Will and I are already picking out varieties of strawberry plants for our new bed in the house garden and some more new trees for our orchard. See. Spring is ALMOST here! By the way, Hi Andy!

Readers’ Questions:

Filling Wall o’ waters

Wall o’ water filling tip: This is not a question but we know as do you the back breaking pain it is to fill dozens of wall o waters. My husband came up with this: He used some old black 3/4″ drip line and capped one end. He then made a circle that was about the same circumference of the outside of a 5 gallon bucket, capping one end. He wire tied it and left the uncapped end extending about 1 ft. He then punched 18 holes in it at equal intervals on the circle. He attached 9″ of 1/4″ drip line to each hole. He put a hose connector and then a hose shut off valve on the extended open end. Although this was easiest to use with two people, one to hold it steady while the other puts the “legs” into each hole, it took way less time and effort than the usual. Once the legs were in the wall o water (we had the wall o water already sitting over a bucket) we moved the whole thing on top of the plant and turned the valve. It fills all the channels at the same time and takes less than a minute. I’d guess that it only took about 30% of the time it usually takes, so even though it took two people it still was a time saver. We call it the “spider.” If you’d like a picture let me know. I saw all the rows of wall o’ waters in your book and thought this might ease the pain of filling them as it did for us.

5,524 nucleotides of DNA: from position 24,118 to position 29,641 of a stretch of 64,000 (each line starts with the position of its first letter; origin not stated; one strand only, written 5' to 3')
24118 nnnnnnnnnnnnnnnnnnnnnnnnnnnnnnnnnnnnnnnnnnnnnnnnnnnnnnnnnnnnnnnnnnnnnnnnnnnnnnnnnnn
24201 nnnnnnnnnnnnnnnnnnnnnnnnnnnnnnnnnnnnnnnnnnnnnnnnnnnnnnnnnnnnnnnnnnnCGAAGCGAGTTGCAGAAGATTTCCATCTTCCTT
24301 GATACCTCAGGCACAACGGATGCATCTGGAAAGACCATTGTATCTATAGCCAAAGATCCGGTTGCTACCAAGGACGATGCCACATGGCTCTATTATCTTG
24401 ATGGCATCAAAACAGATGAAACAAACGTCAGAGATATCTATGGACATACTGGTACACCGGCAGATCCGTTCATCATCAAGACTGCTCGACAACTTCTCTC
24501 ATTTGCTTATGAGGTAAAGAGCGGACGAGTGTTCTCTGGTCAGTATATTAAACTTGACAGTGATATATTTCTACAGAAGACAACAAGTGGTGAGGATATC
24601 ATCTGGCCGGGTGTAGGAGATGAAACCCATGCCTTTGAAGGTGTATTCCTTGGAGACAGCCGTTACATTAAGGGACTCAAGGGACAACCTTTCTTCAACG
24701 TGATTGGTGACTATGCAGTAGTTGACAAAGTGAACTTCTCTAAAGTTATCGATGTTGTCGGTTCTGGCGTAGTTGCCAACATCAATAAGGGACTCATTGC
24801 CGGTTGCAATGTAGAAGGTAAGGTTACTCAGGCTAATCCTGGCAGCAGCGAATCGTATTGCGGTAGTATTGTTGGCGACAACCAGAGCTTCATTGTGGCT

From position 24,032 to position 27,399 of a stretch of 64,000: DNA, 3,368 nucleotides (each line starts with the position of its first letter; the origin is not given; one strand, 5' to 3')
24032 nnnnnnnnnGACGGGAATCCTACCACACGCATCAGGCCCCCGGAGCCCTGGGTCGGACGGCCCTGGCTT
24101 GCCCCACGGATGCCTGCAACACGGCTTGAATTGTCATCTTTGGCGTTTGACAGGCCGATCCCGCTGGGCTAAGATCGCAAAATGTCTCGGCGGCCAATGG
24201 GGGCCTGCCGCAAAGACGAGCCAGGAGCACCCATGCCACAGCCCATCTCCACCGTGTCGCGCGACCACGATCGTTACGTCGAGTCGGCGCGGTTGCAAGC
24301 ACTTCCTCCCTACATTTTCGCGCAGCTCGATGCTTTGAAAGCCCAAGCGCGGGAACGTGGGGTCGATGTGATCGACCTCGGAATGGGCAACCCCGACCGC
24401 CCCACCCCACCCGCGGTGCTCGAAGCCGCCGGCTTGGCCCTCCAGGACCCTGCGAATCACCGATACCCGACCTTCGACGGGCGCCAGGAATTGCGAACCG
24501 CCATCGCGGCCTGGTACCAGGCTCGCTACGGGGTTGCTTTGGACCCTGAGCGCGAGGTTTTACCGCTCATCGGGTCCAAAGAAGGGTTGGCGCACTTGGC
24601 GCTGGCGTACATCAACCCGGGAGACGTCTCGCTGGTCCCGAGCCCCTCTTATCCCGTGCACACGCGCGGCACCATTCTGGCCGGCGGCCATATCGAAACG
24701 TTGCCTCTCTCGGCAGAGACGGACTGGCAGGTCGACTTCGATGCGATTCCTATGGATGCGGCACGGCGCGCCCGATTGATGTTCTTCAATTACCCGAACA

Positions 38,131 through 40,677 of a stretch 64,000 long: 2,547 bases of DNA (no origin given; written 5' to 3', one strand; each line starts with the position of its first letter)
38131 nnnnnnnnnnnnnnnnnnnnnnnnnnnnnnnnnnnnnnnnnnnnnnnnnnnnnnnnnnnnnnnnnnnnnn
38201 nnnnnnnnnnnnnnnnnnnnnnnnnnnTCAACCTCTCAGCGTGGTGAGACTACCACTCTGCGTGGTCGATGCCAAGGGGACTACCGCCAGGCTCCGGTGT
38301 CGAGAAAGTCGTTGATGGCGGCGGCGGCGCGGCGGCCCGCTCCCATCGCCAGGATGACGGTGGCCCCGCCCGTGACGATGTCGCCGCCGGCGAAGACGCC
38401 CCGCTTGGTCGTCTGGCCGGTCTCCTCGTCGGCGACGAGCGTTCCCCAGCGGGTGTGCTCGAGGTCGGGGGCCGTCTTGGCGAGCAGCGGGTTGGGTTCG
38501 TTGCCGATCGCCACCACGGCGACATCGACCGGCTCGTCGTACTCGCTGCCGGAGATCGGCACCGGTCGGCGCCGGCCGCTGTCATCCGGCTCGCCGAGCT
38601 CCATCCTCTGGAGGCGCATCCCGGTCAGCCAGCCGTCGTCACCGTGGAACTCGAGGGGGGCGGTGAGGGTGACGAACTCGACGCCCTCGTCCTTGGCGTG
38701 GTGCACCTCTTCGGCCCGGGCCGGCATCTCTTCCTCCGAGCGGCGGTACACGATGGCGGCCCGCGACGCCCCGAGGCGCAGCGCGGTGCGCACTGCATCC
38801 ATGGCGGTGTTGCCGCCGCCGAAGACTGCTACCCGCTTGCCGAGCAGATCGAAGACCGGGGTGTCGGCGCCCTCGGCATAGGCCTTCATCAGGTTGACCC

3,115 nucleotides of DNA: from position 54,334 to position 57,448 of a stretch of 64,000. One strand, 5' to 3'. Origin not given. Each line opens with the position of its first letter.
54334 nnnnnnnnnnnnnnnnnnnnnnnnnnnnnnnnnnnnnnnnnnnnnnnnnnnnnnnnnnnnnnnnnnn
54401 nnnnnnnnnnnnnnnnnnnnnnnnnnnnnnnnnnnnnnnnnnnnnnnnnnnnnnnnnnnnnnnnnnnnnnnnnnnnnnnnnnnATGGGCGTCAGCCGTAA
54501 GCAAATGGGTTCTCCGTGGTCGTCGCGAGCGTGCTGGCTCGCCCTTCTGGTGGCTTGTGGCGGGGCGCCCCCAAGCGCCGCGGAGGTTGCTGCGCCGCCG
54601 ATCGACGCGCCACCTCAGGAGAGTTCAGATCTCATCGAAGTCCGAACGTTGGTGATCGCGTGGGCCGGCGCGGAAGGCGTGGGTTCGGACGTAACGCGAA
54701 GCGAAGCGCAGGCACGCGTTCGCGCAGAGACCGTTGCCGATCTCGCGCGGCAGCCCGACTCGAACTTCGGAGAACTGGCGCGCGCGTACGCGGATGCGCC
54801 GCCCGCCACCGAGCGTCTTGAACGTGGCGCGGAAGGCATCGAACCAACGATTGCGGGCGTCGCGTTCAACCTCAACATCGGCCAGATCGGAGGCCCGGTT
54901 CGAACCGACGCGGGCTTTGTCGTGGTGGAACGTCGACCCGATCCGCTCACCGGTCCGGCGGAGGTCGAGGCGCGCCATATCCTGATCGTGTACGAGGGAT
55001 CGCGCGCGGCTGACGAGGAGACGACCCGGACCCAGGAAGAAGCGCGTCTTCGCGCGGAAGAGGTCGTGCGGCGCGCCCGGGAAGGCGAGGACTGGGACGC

Loved your book!

Lisa and Bob
Reno, Nevada

Glad you liked the book. I just read it and was humbled by how far we’ve come and how much we’ve gotten done with the help of friends and family.